FIGS. 10a and 10b further illustrate how the hermetic sealing of the two halves 100a and 100b may be achieved using cold compression bonding after a xenon difluoride crystal (or crystals) 172 is placed within a chamber 174 formed by the two cavity areas 152/168. It will be appreciated that typical hermetic sealing processes for semiconductor devices are performed at temperatures typically over 300° C., which would sublimate the xenon difluoride crystal 172. A low temperature sealing approach eliminates this issue. Such a process is described in U.S. Patent Pub. No. 20120241216 to Coppeta et al., entitled “Compression and Cold Weld Sealing Methods and Devices”, assigned to MicroCHIPS™, Inc., of Lexington, Mass., the disclosure of which is hereby incorporated by reference into the present disclosure. The low temperature sealing approach may involve cold compression sealing (i.e., bonding) using a flip-chip bonder that is capable of applying forces up to 100 kg-f at 0.5 μm alignment accuracy. Hermeticity may be quantified by placing a sealed module into a high-pressure helium vessel, followed by spectroscopic measurement of leaking gas with a helium leak detector. The packaged xenon difluoride module 100 may be assembled on top of the microheater system described in connection with FIG. 3. Heat from the microheater system may conduct through the highly thermally conductive silicon base of the xenon difluoride module 100 to ensure full sublimation of the xenon difluoride crystal 172 prior to ablating the membrane 164.

Since the gas-releasing membrane 108 (FIG. 5) is destroyed by the heat which is generated by the current through the membrane itself, it is strongly preferable to supply high peak current through the membrane. Previous testing indicates when the membrane 108 is constructed with layers of titanium, platinum and titanium (Ti/Pt/Ti), that a current level of about 0.5 A-1.0 A should flow through the membrane for a time period of about 50 μsec. The resistance of a Ti/Pt/Ti membrane 108 is about 1.5Ω. The instantaneous power consumption during the first 50 μsec is then I2R=0.72×1.5=735 mW. Although this power consumption seems to be high, it is needed only for the 50 μsec or shorter time interval. Therefore, the required power for the self-etching gas release is not high. The current can be supplied by a circuit such as shown in FIG. 11. The energy efficiency for membrane rupture can be defined as RM/(RM+R1) where R1 is the parasitic resistance of M1 transistor. Therefore, the material for the membrane 108 should have high resistivity compared to the parasitic resistance of a MOSFET. In addition, it is preferable to supply a high current level (about 0.5-1 A) in order to guarantee the rapid rupture of the membrane 108 with high probability. It is easy to achieve ˜1Ω resistance for MOSFET switches. Therefore, the total resistance of switch and membrane 108 can be designed smaller than 3Ω, which enables the current of more than 1 A under the 3.3V supply. Once the membrane 108 is fully ruptured, the current path is broken and no more current will flow through the membrane.

It is anticipated that the teachings of the present disclosure will be well suited to manufacturing various types of highly complex integrated circuits. One anticipated application is using the teachings presented herein to form an RF-linked temperature sensor that is able to be dissolved upon the sensor receiving either a wired signal or a wireless signal that activates the trigger mechanism of the xenon difluoride module 12 or 100 to begin the dissolution action. It will be appreciated that the teachings discussed herein could be utilized to construct a wide variety of other integrated circuit based devices and components, where rapid dissolution of the component can be initiated via a wired or a wireless command to the triggering mechanism of the module 12 or 100.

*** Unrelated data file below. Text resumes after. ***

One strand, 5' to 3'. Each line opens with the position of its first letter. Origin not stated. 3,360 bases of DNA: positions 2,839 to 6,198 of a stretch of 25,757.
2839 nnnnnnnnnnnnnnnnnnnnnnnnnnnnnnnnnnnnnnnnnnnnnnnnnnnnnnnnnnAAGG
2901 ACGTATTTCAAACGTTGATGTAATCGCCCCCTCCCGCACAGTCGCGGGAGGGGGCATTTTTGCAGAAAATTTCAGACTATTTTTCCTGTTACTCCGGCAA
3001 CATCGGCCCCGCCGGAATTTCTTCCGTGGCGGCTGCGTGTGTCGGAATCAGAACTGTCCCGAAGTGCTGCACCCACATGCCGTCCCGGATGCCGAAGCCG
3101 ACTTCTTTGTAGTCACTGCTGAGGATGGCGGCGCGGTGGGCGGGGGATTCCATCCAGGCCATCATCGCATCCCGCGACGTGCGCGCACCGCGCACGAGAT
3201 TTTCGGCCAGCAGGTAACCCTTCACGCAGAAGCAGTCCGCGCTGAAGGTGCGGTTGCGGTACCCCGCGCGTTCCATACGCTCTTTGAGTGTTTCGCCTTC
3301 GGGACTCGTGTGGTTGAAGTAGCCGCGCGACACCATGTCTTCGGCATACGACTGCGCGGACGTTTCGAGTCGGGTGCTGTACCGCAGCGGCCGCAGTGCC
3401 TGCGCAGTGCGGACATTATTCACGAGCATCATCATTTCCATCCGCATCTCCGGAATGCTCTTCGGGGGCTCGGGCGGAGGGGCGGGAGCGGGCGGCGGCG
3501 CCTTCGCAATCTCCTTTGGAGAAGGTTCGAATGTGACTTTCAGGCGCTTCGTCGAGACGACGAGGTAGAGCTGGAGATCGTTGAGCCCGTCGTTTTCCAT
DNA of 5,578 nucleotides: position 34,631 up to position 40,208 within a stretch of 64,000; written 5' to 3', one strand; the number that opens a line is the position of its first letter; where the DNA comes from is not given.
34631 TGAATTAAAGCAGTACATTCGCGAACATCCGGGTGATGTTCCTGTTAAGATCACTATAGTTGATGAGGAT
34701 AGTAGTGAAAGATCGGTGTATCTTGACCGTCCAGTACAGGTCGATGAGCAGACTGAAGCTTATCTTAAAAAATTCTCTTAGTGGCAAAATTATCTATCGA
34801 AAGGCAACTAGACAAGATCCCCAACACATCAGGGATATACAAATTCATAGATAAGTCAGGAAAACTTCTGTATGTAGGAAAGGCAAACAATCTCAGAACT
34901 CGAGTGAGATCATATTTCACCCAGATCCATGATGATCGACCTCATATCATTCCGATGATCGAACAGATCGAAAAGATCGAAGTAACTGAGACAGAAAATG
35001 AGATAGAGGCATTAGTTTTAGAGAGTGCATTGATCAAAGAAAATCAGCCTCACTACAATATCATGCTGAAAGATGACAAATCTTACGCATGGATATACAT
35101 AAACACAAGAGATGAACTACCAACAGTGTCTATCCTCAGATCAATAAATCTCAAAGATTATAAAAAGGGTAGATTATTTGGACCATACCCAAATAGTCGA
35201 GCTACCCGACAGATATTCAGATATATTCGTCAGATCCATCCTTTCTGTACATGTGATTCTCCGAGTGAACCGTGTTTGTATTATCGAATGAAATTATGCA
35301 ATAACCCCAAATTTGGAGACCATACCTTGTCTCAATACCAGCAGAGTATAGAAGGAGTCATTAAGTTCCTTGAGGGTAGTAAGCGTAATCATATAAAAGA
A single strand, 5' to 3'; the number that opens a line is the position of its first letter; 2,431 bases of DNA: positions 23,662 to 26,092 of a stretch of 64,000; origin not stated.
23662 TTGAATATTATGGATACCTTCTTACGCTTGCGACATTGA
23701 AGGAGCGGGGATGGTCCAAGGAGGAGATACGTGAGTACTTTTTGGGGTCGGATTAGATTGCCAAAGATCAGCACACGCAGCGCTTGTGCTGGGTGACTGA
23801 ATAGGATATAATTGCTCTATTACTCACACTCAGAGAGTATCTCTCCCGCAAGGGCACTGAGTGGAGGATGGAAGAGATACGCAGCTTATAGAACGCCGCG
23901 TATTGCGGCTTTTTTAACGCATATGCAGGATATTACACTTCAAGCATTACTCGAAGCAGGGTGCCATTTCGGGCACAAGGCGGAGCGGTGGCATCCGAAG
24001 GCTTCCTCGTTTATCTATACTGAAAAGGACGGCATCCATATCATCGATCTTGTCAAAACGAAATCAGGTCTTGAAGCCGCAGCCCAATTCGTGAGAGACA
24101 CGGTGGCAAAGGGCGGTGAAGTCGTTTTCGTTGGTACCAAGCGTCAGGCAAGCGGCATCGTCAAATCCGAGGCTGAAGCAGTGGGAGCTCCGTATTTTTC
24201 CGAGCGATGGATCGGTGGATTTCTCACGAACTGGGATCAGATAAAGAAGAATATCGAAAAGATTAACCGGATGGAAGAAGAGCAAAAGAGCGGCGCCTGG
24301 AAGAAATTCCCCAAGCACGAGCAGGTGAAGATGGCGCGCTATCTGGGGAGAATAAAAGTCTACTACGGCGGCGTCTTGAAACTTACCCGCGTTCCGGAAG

Referring to FIG. 12, another packaged integrated circuit (IC) module 200 of the present disclosure is shown. However, with the module 200, a xenon difluoride module 202, which may be similar or identical to the modules 12 and 100 in construction, is placed on top of an integrated circuit component 204 that is to be dissolved by the xenon difluoride module 202. In this embodiment a membrane seal 206 of the xenon difluoride module 202 may be placed facing downwardly toward the integrated circuit component 204. Thus, the xenon difluoride module 202 may be placed into standard semiconductor industry packages and stacked. Essentially, this enables the packaged IC module 200 to be manufactured in a manner which is fully compatible with existing commercial IC manufacturing processes and circuit design methods.

Referring to FIG. 13, still another packaged integrated circuit module 300 is shown in accordance with another embodiment of the present disclosure. In this embodiment a hermetically sealed housing 302 includes a cap 304 to define a volume 312 there within. The volume 312 houses an integrated circuit 310 which resides on a substrate 314. A microheater 308, which in this example forms a hot plate, which may be similar or identical to the hot plate described in connection with the module 10 of FIG. 3, is used to support one or more xenon difluoride crystals 306 thereon. The one or more xenon difluoride crystals 306 are in close proximity to the ASIC 310 (typically within about 100 micrometer-100 mm or so. The volume 312 may be pressurized so as to modify, that is raise, the temperature at which sublimation of the xenon difluoride crystals 306 occurs within the volume 312. When the microheater 308 receives a suitable wired or wireless command signal, a trigger mechanism 316 within the housing 302, which may be the same or similar to the triggering mechanism described for the packaged IC system 10, may be used to apply a current to the microheater 308 to begin heating the one or more xenon difluoride crystals 306 to the sublimation temperature. In this manner no separate membrane is required for use. Essentially, as soon as the xenon difluoride crystal or crystals 306 reach the sublimation temperature, sublimation will occur and the created xenon difluoride gas will immediately begin dissolving one or more material layers of the ASIC 310 to destroy functionality of the ASIC, or to dissolve it entirely. Thus, by pressurizing the volume 312 and raising the sublimation temperature, one can ensure that sublimation does not begin occurring when the module 300 reaches its normal operating temperature or is even slightly above its normal sublimation temperature (i.e., its sublimation temperature at normal atmospheric pressure).